29 NGOs submit letter to newly appointed Foreign Secretary, Philip Hammond, urging a change of policy on Bahrain

In Arab Countries, International Advocacy Program by CIHRS


A group of 29 NGOs have sent a letter to the newly appointed Secretary of State for Foreign and Commonwealth Affairs, Phillip Hammond, urging a shift in U.K. policy towards the situation in Bahrain. The letter calls for a ‘fresh’ approach to be adopted by the new Foreign Secretary in light of the FCO’s failure to heed a Foreign Affairs Committee recommendation that the U.K. should “designate Bahrain as a country of concern” in its 2014 human rights report if the situation had not improved by the start of this year. Despite this recommendation, the FCO subsequently failed to acknowledge Bahrain as a country of concern, and instead, listed it as a “case study” praising specific areas of reform. The letter highlights the inconsistencies in U.K. policy towards Bahrain in recent years, specifically referencing recent statements made by the UN Special Rapporteur on Torture, Juan Mendez, who claimed that the human rights situation in Bahrain is a situation of “grave concern” and that recommendations made by the 2011 report of the Bahrain Independent Commission of Inquiry are in a “state of non-implementation”. The U.K. recently cosponsored a joint-statement on Bahrain at the U.N. Human Rights Council citing concern over “the continued harassment and imprisonment of persons exercising their rights to freedom of opinion and expression, including human rights defenders and journalists,” a serious issue that has not been reflected by FCO policy.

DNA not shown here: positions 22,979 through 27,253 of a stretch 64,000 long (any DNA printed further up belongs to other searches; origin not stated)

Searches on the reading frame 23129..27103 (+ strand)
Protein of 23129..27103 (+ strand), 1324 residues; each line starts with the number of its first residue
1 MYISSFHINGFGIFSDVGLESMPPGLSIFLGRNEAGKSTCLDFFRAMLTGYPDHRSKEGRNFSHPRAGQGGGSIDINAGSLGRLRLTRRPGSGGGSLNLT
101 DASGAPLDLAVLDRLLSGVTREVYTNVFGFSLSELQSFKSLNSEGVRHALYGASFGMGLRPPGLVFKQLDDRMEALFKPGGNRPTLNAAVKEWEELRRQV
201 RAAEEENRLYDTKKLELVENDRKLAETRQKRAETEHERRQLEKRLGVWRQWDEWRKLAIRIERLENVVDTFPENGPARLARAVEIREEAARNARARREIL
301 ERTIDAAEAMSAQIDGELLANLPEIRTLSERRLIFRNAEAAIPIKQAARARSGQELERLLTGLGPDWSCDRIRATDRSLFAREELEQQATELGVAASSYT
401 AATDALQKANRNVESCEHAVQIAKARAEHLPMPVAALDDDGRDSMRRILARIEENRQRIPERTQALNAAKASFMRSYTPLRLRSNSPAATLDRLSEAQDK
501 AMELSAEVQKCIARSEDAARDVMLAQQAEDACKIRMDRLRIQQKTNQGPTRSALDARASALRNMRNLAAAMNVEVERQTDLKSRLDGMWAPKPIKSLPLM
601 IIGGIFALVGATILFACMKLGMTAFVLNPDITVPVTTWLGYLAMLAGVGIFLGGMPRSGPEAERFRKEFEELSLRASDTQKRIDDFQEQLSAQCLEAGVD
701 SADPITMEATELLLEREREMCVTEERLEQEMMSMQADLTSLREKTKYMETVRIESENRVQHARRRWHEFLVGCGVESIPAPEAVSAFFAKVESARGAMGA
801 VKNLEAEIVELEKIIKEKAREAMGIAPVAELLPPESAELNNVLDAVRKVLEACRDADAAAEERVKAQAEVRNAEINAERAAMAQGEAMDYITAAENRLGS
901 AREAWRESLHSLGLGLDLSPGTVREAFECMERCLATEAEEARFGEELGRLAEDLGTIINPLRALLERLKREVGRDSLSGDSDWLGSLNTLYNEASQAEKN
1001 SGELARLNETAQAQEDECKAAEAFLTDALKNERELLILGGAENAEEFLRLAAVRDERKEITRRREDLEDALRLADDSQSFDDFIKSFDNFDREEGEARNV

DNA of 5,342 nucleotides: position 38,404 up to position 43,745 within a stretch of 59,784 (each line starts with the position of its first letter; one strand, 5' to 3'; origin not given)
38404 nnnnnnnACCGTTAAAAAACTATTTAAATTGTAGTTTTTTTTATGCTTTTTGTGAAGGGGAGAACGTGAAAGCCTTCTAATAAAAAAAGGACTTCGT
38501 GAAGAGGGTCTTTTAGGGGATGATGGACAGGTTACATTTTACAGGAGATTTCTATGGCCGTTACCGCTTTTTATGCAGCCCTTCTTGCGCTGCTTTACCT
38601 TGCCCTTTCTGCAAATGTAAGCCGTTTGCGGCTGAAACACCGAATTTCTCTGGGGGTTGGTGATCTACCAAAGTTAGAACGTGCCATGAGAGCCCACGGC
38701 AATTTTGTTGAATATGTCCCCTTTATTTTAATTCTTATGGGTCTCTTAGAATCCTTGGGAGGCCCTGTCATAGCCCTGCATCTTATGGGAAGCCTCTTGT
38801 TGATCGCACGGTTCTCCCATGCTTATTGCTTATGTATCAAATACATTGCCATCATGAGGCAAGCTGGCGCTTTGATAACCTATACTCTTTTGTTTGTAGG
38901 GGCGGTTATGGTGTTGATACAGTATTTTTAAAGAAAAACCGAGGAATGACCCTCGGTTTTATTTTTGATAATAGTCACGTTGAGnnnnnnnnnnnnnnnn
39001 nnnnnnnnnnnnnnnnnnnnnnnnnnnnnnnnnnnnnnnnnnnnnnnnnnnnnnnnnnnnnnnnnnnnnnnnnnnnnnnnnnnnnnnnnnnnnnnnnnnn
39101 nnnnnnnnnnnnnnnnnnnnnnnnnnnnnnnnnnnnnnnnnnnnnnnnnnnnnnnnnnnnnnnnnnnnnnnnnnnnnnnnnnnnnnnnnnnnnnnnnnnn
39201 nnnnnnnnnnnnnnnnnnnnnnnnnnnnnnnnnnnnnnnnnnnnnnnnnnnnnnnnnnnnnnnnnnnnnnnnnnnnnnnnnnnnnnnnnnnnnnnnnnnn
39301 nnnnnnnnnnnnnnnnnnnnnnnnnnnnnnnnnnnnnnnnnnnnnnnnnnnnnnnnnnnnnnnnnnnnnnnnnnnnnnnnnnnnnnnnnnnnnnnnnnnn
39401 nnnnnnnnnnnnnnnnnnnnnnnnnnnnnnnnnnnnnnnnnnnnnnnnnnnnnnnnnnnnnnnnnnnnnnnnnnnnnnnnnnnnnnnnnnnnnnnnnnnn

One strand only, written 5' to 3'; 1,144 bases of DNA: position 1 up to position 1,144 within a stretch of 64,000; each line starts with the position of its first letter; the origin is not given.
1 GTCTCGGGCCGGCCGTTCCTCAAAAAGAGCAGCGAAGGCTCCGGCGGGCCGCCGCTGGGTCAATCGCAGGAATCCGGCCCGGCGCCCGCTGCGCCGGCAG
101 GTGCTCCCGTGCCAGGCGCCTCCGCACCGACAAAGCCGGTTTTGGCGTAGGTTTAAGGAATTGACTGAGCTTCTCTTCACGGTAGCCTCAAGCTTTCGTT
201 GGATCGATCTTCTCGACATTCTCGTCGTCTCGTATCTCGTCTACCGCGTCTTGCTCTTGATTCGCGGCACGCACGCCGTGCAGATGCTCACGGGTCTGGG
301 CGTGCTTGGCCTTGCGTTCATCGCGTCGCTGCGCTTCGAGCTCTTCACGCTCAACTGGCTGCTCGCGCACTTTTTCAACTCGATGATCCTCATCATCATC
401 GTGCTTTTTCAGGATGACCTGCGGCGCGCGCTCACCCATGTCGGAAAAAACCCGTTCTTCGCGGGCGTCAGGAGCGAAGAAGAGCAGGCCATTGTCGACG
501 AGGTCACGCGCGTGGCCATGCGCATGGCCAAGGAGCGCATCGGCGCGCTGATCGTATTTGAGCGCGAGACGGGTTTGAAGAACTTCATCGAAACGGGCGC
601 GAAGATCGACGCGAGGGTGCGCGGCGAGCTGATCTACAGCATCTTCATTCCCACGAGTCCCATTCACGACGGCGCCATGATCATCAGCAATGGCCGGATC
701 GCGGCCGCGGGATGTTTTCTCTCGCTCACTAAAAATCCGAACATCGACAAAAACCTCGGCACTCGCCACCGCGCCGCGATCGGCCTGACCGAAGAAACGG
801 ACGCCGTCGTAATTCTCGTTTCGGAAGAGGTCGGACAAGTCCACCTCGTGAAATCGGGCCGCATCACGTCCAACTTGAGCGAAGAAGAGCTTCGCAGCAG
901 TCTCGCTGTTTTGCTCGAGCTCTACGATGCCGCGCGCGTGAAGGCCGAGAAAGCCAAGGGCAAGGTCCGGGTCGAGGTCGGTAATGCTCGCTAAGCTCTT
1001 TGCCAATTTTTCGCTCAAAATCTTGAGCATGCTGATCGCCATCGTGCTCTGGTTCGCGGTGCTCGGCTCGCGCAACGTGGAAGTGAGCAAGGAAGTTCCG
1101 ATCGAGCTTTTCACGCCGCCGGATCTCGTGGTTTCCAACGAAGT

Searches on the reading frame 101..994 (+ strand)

The Head of Advocacy for the Bahrain Institute for Rights and Democracy, Mr Sayed Alwadaei, stated that the U.K.’s “credibility on human rights has been challenged because of its stance on the serious ongoing human rights violations in Bahrain”. Mr Alwadaei asserts, “putting Bahrain on the list of countries of concern is the first step in ensuring that U.K. foreign policy towards Bahrain accurately reflects the reality of the situation on the ground”.

Despite recently reported encounters between Mr. Hammond and Bahraini government lobbyists, the joint effort is hopeful that Mr. Hammond can consider a fresh Foreign Office response to the ongoing human rights and political crisis in Bahrain.

  1. Aman Network
  2. Americans for Democracy and Human Rights in Bahrain (ADHRB)
  3. Arabic Network for Human Rights Information (ANHRI)
  4. Article 19 (Bahrain)
  5. Avocats Sans Frontières (ASF) Network
  6. Bahrain Centre for Human Rights (BCHR)
  7. Bahrain Human Rights Observatory (BHRO)
  8. Bahrain Institute for Rights and Democracy (BIRD)
  9. Bahrain Justice and Development Movement (BJDM)
  10. Bahrain Youth Society for Human Rights (BYSHR)
  11. Cairo Institute for Human Rights Studies (CIHRS)
  12. Canadian Journalists for Free Expression (CJFE)
  14. CM Solutions
  15. English PEN
  16. European Bahraini Organisation for Human Rights (EBOHR)
  17. Gulf Center for Human Rights (GCHR)
  18. International Federation for Human Rights (FIDH)
  19. Khiam Rehabilitation Center (KRC)
  20. Lawyers Rights Watch Canada
  21. Lawyers Without Borders, Sweden
  22. Maharat Foundation
  23. PEN International
  24. Privacy International
  25. Redress
  26. Reporters Sans Frontières (RSF)
  27. Reprieve
  28. Tunisian Initiative for Freedom of Expression
  29. Vivarta

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